A drawback of the bare asphalt standard is that melted water can seep onto the asphalt from the banks of cleared snow along the sides of the path, and then freeze to form ice as the surface becomes colder. When this happens, a large amount of salt will be required to keep the paths free of ice and snow. This situation is less of an issue on paths cleared in accordance with the winter road standard because here it will be possible to use grit to achieve the stipulated levels of friction. Another disadvantage of the bare asphalt standard comes to light in locations where implementation of the two standards meet. Here, the use of salt only serves to destroy the snow sole when it encroaches onto stretches cleared in compliance with the winter road standard. This situation can create difficult and dangerous conditions, especially for cyclists.
Implement adequate procedures so that both standards can be effective
Based on our observations, as well as interviews with developers, we can conclude that both standards can be effective in most weather conditions. We only observed poor compliance with the standards in a very few cases, and in these situations, the cause was not the choice of maintenance standard, but a lack of systematic implementation. The key success factor for the winter road standard is to ensure adequate procedures for identifying the need for patch clearing actions. Actions should not only be taken in the event of precipitation, but also in response to changes in the weather. This will ensure that slush is kept to a minimum and that the snow sole remains firm and even, especially when re-freezing occurs.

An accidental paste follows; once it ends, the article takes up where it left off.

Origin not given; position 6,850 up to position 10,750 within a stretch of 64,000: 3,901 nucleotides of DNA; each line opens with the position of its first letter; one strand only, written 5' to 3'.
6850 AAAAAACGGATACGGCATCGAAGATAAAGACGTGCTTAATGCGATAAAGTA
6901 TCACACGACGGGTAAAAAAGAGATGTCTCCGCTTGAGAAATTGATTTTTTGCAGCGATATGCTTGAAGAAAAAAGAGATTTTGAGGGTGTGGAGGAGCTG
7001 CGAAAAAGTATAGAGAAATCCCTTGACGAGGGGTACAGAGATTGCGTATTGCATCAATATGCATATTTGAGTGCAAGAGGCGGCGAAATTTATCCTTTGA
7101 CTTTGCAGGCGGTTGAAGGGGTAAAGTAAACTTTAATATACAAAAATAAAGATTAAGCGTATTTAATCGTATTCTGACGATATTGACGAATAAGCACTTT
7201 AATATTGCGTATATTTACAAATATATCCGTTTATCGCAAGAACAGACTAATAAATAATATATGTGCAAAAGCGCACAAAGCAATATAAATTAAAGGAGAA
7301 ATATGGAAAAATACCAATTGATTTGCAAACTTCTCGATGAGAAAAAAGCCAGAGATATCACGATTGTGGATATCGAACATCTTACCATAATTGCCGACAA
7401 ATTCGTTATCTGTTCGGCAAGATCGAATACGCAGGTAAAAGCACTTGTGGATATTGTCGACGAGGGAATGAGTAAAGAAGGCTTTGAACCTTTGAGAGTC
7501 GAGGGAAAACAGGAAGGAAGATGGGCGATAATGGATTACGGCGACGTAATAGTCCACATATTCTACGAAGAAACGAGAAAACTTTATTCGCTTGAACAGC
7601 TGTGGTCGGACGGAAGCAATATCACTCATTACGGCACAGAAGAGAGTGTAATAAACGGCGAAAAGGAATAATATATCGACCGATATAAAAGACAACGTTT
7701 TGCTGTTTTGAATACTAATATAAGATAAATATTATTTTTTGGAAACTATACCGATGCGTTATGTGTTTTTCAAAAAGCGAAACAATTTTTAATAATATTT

The bare asphalt standard will continue to offer benefits that are difficult to match using the winter road standard, in spite of the negative impacts of salt. First and foremost, it offers an entirely regular surface with good friction, which is essential for people with reduced mobility, as well as for wheelchair and rollator users and those pushing baby carriages. Another advantage is that there is no need for gritting, resulting in less particulate material having to be cleared away in spring. Cyclists, in turn, will then have no need to worry about roadholding or punctures caused by grit particles.
The right standard at the right location
The results from our follow-up studies indicate that both standards have their benefits and drawbacks. Both can play a role in persuading more people to walk or ride their bikes in winter. However, more consideration than is currently the case should be given to exactly where the different standards are implemented. For this reason, the Public Roads Agency has launched a project designed to revise the criteria used to select either the bare asphalt or winter road standard under a given set of conditions. For example, the impact of salt on the environment will become a more crucial factor.
Another of our findings is that the most important issue is not the selection of the standard, but the correct implementation of the path maintenance actions that accompany each standard. This was also the conclusion of another report prepared as part of the Bevegelse R&D programme; ‘Betydningen av drift og vedlikehold for gående og syklende. En kunnskapsoppsummering’ (The significance of winter path maintenance for pedestrians and cyclists – a knowledge summary).
Predictability is key
Winter path maintenance is a very important issue if Norwegian towns and cities are to achieve their targets of persuading more people to walk or cycle throughout the year. Predictability and day-to-day consistency in implementation of the standards is essential if people are to leave their cars at home. At the same time, we must recognise that our urban environments are complex systems with multiple factors to take into account. A better set of guidelines for the best use of the existing standards will thus be a useful contribution. In the longer term, this will ensure more effective maintenance of the greater roads network.
This article was first published on the website Forskning.no on 25 May 2021.